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I am NOT an existing Standard Chartered Current/Checking/Savings Account holder

*SingPass holders with a MyInfo profile can use MyInfo to automatically fill up the form. By clicking “Next”, you will be re-directed to the MyInfo portal, which is not owned or controlled by Standard Chartered Bank (Singapore) Limited or any member of the Standard Chartered Group (the “Bank”). The Bank bears no liability or responsibility over your usage of the MyInfo portal.

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Learn about the different types of bonds available and the risks involved to make smarter decisions when including them in your investment portfolio

New to the bond market? Know this before you invest!

Being aware of the risk characteristics of bonds can help you make smart decisions about including them in your investment portfolio.

Bonds are fixed-income assets that offer balance and diversification to an investment portfolio. While the entry point for bond investment can go as high as S$200,000, there may be bonds available to individual investors that have an entry point of a few hundred dollars.

As a first-time bond investor, it might help to understand the types of bonds available in the market and what to keep in mind when making investment decisions.

What are the different kinds of bonds to consider?

Type of Bond
Singapore Government Securities (SGS)
Corporate Bonds

 

Bond Exchange Traded Funds (Bond ETFs)

 

What Sovereign bonds issued by the Government of Singapore, such as Singapore Savings Bonds (SSB) and SGS, are safe and virtually risk-free investments.

 

The riskiness of corporate bonds can vary and usually depends on the company’s financial fundamentals.

For instance, if there are two corporate entities offering bonds at the same rate of interest, it is advisable to go with the company that has stronger financial fundamentals.

With a basket of bonds as their underlying assets­­, bond ETFs help diversify your investment portfolio by spreading out the risk across multiple bonds instead of parking all your monies in one bond.
How SSBs are available through local banks.

SGSs can be purchased at primary auctions through local banks or from the Singapore Exchange (SGX) through your financial advisor.

 

Corporate bonds can either be unlisted or listed. While unlisted bonds are available in Over the Counter (OTC) markets for accredited investors, listed bonds are available on SGX for retail investors. Bond ETFs are available on SGX through your financial advisor.

What do I need to look out for?

Contrary to popular belief, bonds are not 100 percent risk-free investments. So, consider the following before buying a bond.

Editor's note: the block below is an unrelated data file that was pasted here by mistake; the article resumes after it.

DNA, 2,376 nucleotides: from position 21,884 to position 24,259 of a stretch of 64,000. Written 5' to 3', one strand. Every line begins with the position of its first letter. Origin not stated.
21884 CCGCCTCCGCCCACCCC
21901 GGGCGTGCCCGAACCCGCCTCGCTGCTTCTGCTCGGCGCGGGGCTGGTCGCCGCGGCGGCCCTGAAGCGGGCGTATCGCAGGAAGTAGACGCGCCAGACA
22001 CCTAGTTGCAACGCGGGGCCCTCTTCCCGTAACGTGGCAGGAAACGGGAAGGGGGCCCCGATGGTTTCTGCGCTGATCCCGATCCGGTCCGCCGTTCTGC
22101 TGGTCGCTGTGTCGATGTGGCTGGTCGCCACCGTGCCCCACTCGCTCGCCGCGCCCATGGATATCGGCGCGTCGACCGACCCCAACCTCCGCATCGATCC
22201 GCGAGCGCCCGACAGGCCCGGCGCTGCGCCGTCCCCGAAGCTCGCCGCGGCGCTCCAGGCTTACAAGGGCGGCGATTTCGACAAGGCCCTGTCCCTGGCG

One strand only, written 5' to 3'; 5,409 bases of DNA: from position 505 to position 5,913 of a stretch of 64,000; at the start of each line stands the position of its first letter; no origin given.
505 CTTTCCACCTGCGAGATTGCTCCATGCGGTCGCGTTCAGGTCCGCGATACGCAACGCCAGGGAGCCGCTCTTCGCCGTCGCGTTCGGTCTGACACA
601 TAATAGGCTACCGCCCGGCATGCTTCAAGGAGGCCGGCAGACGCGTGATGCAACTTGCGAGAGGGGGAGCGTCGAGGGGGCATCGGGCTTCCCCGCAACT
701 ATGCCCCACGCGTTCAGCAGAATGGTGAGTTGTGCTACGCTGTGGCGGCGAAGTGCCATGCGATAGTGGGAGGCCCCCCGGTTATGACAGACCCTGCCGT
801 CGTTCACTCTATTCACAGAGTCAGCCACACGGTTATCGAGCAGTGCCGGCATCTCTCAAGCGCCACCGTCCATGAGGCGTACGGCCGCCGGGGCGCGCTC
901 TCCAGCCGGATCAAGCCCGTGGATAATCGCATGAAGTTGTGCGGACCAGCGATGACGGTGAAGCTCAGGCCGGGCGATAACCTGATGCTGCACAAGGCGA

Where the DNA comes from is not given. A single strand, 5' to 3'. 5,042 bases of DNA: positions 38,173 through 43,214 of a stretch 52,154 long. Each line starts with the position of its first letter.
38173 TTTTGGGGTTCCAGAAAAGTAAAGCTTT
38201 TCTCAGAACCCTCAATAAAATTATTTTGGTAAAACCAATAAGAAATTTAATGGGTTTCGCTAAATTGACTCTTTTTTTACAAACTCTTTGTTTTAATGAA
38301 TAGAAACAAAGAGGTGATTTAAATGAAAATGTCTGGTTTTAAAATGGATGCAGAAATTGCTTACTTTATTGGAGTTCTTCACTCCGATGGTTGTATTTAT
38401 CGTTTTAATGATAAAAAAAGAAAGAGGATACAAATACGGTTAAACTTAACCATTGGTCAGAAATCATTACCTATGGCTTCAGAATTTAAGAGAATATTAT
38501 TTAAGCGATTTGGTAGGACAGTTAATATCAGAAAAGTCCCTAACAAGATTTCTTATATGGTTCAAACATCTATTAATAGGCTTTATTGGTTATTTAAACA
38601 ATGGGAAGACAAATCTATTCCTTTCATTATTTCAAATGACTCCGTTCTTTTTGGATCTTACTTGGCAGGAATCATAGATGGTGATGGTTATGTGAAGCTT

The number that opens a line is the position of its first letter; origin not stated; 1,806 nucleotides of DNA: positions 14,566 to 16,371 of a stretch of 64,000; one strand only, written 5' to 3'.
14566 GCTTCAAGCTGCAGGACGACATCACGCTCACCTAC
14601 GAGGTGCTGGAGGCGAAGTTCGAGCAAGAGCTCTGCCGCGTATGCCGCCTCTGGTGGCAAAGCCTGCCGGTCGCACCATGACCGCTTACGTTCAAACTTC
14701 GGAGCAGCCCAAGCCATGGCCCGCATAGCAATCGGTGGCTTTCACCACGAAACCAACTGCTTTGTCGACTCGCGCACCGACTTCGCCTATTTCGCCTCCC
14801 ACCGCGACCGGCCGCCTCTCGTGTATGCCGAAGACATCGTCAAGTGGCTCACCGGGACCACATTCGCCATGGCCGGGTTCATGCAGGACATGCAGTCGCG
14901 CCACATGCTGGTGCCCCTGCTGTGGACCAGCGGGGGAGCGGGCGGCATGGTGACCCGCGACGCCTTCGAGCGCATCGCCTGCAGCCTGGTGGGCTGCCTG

Issuer’s creditworthiness

It is fair to say that if they are from the same issuer, bonds are typically less risky than stocks. However, if you are looking at stocks of a blue-chip company versus bonds issued by a company with weaker financials, the risk argument is skewed against the weaker company, whose bonds may carry a higher risk of default.

A valuable metric for evaluating debt issuers is credit rating. A credit rating helps investors decide how risky it is to invest money in a certain security by providing independent, objective assessments of a company’s creditworthiness. While AAA is the highest possible credit rating for a bond, any investment rated below BBB is considered a junk bond and hence, risky.

Liquidity

Compared to stocks, bonds tend to be less liquid. Therefore, do evaluate the trading capacity of a bond – how quickly can you sell this bond in the market should you need the cash?

Also note that while both the principal amount and the liquidity of Singapore government bonds are assured, the sale value of corporate bonds might fluctuate more based on market conditions. So, pay attention to the financial fundamentals of the company issuing the bonds to ensure that you can get your principal back.

Maturity period

Unlike stocks, bonds usually have a fixed term. Hence, it’s wise to define your investment time horizon before investing in a bond to ensure it is in sync with the maturity period. For instance, if your investment time horizon is 10 years, then you don’t want to be caught holding onto a bond with a 20-years maturity period.

In conclusion, an optimal investment portfolio is one which has exposure to both debt and equity. While an equity investment can spike your returns during good times, debt can offer you stable returns during bad times. Therefore, choosing the right bonds (the debt part) can give you a more balanced investment portfolio.

Interested to find out more? We can help to arrange a session with our financial advisor, who will help you with the information you need. Chat with us now.

This article is brought to you by Standard Chartered Bank (Singapore) Limited. All information provided is for informational purposes only.

Disclaimer:

This article is for general information only and it does not constitute an offer, recommendation or solicitation to enter into any transaction. This article has not been prepared for any particular person or class of persons and it has been prepared without regard to the specific investment or insurance objectives, financial situation or particular needs of any person. You should seek advice from a licensed or an exempt financial adviser on the suitability of a product for you, taking into account these factors before making a commitment to purchase any product. In the event that you choose not to seek advice from a licensed or an exempt financial adviser, you should carefully consider whether the product is suitable for you. You are fully responsible for your investment decision, including whether the investment is suitable for you. The products/services involved are not principal-protected and you may lose all or part of your original investment amount.